highres

A Practical Guide to Creating Superresolution Photos with Photoshop

We’ve seen it in plenty of thriller/crime solver TV shows and movies: upon reviewing some grainy and very low-resolution surveillance footage, someone inevitably asks the technician, “can you zoom in on that and enhance it?” Then, with the quick press of a few masterfully placed keystrokes and bleepy computer sounds, the image is suddenly enhanced with vastly increased resolution and a key plot device is revealed.

Olympus to Make 40MP Sensor Shift Photos Possible During Handheld Shooting

One of the main innovations found in the new Olympus OM-D E-M5 II is its ability to shoot massive 40MP photos with its 16MP sensor by doing "sensor shifting" and combining multiple shots. The main downside, however, is that you need a tripod to make sure the camera doesn't move between shots.

That may soon change: Olympus says its working on making the sensor shift technology work even when the photographer is shooting handheld without stabilization.

Satellite Uses Infrared Photography to See Beneath California Forest Fire Smoke

DigitalGlobe really wants people to get behind their super-high res public imaging satellite, the WorldView-3, and understand just how useful it could be. To that end, they're showing off the satellite's capabilities once again, this time using the onboard infrared sensor to see beneath the smoke of a California forest fire and capture some incredibly detailed images of the inferno.

Hasselblad’s New H5D-200c Multi-Shot Spits Out Massive 200-Megapixel Files

Fair warning: your brain's buffer might have a hard time processing this one. Following in the multi-shot heritage of the old CCD H5D-200MS, Hasselblad has released a CMOS version of the multi-shot behemoth. And like its older brother, it can spit out gargantuan 200MP files thanks to Hassy's proprietary Multi-Shot technology that combines as many as 6 shots into one.

Eric Kim Allowing High-Res Downloads of His Work for Free, Going ‘Open Source’

Street photographer Eric Kim has always believed in the value of 'open source.' Usually a term reserved for software and code, open source is a development model that promotes free public access and redistribution rights for a product.

Much of what Kim has put out into the world -- be they videos or ebooks -- he's made available in the same way: use, alter and share as you'd like. And now, he's adding his photos to the list of things the public has almost unlimited access to.

300-Megapixel Photographs Shot With Single Presses of the Shutter

Remember that 50-gigapixel camera being developed by Duke University scientists? Since we reported on the project last year, researchers have created a spin-off company called Aqueti for bringing the technology "into the world for everyone to experience." The camera they've developed will soon be making public tours, and we're starting to get a peek at what it's capable of.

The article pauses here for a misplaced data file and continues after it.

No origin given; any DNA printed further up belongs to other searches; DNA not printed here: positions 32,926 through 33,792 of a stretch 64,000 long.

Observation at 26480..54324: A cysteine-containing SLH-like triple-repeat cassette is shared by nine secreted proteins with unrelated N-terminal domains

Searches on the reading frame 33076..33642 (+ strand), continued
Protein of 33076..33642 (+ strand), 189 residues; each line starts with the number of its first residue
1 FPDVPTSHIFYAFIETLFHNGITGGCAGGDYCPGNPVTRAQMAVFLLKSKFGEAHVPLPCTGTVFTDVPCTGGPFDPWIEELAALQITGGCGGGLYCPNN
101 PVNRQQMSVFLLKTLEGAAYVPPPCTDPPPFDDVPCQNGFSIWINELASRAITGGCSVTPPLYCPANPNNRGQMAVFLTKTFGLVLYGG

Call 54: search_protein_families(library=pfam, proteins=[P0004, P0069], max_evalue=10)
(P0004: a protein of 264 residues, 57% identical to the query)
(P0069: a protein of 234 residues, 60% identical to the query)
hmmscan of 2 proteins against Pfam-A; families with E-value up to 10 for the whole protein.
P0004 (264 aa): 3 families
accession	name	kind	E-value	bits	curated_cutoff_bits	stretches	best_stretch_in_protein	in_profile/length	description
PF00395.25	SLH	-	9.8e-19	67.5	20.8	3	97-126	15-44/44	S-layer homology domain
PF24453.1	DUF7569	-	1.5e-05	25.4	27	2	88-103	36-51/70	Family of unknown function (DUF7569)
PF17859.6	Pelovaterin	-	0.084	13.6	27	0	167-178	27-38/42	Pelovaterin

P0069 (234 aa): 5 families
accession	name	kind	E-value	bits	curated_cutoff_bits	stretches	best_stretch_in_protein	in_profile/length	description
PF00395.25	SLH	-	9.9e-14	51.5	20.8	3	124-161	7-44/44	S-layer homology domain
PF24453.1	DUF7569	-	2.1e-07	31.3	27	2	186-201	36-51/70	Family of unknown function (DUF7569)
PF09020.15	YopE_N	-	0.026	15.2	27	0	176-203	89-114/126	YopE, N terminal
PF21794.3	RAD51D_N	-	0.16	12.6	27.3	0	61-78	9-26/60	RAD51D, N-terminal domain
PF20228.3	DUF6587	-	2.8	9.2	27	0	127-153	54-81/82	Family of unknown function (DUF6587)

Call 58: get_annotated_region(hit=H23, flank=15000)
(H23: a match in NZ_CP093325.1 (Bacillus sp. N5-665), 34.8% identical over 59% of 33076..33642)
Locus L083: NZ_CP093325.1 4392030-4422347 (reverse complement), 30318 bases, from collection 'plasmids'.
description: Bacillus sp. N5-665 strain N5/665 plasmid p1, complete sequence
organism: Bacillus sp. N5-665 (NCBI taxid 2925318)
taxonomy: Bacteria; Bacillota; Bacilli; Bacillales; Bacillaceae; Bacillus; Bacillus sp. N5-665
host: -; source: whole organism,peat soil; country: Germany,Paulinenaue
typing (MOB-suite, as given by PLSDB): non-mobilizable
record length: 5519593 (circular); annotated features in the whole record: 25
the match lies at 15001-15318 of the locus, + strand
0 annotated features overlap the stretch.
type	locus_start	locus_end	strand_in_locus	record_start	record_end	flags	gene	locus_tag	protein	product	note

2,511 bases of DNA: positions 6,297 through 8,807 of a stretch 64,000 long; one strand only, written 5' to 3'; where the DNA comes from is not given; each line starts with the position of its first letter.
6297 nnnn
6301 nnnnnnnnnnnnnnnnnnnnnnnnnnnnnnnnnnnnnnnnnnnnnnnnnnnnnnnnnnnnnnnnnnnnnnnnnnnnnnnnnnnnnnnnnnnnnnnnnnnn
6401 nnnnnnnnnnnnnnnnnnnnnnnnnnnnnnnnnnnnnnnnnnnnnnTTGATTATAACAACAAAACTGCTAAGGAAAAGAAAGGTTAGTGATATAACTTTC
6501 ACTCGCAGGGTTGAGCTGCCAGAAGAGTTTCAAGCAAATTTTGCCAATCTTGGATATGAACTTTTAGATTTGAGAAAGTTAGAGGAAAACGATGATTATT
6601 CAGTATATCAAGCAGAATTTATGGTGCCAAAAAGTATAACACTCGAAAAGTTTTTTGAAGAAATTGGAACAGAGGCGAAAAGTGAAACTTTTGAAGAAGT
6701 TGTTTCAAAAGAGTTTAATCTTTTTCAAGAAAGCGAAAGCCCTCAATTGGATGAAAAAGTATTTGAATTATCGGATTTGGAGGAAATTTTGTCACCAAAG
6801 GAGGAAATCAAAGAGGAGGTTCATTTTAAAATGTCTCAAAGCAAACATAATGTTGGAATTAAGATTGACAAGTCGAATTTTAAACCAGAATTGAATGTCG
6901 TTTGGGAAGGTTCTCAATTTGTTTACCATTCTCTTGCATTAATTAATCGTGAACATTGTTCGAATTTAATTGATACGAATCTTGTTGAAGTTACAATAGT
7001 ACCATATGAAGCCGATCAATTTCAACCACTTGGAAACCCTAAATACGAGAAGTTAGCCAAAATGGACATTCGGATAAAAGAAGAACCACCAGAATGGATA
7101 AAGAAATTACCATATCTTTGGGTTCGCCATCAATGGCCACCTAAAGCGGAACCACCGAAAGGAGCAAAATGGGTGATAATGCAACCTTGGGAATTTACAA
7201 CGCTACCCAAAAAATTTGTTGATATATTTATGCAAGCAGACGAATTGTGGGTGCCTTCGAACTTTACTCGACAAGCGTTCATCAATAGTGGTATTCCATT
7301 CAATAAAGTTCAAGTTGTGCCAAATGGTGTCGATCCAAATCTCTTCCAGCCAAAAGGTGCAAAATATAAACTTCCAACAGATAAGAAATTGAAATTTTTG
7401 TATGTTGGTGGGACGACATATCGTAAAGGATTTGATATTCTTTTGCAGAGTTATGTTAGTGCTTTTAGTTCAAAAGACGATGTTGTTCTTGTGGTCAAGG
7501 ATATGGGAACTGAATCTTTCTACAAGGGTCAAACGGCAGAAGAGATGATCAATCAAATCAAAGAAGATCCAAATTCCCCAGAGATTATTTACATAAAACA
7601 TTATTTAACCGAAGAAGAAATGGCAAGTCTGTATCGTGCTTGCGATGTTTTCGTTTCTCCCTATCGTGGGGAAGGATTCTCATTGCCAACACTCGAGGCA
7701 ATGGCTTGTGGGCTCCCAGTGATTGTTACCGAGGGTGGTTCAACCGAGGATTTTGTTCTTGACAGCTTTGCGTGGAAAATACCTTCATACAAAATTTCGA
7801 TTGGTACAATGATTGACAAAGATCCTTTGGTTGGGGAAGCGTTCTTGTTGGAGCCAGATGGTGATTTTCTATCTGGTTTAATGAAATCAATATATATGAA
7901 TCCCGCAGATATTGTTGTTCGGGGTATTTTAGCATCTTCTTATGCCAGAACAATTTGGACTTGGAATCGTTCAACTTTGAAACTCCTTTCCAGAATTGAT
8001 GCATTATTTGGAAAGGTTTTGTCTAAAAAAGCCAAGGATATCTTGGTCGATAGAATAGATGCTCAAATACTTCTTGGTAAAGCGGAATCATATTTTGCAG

Coins of the World Photographed Using Europe’s Best Microscope

Did you know that it costs the US Mint 2 cents to produce every 1 cent coin due to the cost of materials and production? Countries such as Canada have already done away with their lowest denomination coins due to their costs and lack of usefulness.

As these "worthless" coins cause debates in their governments about whether or not they should be abolished, photographer Martin John Callanan is on a mission to save them... not as a currency, but rather in photographs.

Google Announces Full Resolution Photo Uploads for Google+

A couple of weeks ago, we shared a hack by photographer Trey Ratcliff that allowed you to upload your photos to Google+ at full resolution by using Google Drive. Android users could already upload full-sized photos from their phone, the hack simply allowed desktop users to do the same.

Fortunately, the hack is no longer necessary now that Google has caught on and integrated the ability right into Google+ itself.

Dropbox iOS App Now Downloads Full-Resolution Photos from the Cloud

If you've been using Dropbox as a photo backup solution and the official iOS app for accessing your images in the cloud, you may have noticed that downloading photos to your device didn't give you the exact files that you wanted. Instead of beaming the full-resolution images to your Camera Roll, the app would shrink photos to a much smaller size to speed up downloading times. A 14MP 4592x3056 photo would only be saved at 960x638, for example.

This week, Dropbox finally updated the app and removed the resolution ceiling from downloads. Now you can save your entire photos from your backup to your iOS device without seeing it pass under a shrink ray.